IANS

 In one of the first large-scale studies of genes related to diet, researchers have uncovered almost 500 genes that appear to directly influence the foods we eat.

New insights into the genetic basis for food preferences could help improve personalised nutrition to improve health or prevent disease.

"Some genes we identified are related to sensory pathways -- including those for taste, smell, and texture -- and may also increase the reward response in the brain," said research team leader Joanne Cole, assistant professor at the University of Colorado’s School of Medicine.

Because some of these genes may have clear paths toward influencing whether someone likes a food or not, they could potentially be used to create sensory genetic profiles for fine-tuning a person's dietary recommendations based on foods they like to eat, Cole explained.

One challenge in identifying diet-related genes is that what people eat correlates with many other factors, including health factors such as high cholesterol or body weight and even socioeconomic status.

In the new work, the researchers applied computational methods to tease out direct effects of genetic variants impacting diet and separate those from indirect effects such as ones where a gene impacts diabetes and having diabetes requires a person to eat less sugar.

The analysis revealed around 300 genes directly associated with eating specific foods and almost 200 genes linked to dietary patterns which group various foods together - for example, overall fish intake or fruit consumption.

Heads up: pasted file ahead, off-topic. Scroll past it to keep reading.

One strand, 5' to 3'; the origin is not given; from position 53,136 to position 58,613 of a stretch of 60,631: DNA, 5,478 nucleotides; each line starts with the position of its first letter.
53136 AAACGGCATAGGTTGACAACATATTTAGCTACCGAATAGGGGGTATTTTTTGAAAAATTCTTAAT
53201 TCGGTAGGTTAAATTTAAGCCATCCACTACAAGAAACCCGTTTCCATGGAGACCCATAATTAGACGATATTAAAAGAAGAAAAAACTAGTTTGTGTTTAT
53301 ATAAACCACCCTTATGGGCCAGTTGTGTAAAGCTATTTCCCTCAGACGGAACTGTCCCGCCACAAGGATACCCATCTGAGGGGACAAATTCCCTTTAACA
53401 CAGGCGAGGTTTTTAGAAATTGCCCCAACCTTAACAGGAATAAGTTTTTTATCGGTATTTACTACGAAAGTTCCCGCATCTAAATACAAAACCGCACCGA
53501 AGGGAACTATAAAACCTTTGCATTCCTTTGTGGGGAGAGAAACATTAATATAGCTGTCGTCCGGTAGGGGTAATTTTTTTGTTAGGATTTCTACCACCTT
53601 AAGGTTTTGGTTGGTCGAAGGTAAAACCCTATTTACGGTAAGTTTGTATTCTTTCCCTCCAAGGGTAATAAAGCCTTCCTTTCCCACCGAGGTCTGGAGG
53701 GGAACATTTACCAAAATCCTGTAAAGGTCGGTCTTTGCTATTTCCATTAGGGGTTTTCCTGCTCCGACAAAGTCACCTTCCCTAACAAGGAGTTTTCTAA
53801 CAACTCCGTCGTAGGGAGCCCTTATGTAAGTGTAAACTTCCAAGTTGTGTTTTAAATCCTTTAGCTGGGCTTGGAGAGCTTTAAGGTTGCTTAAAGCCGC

For the study, the researchers used the UK Biobank, which contains data from 500,000 people, to perform a phenome-wide association study (PheWAS) that identified genes more strongly associated with diet than with any health or lifestyle factor.

"The study showed that dietary patterns tend to have more indirect genetic effects, meaning they were correlated with a lot of other factors," said Cole.

Cole is studying the newly identified diet-related genes to better understand their function while also working to identify even more genes that directly influence food preferences.

It might also be possible to use these new insights to tailor foods to a person's genetic predisposition.

Cole on Saturday presented the findings at 'NUTRITION 2023', the annual meeting of the American Society for Nutrition in Boston, the US.

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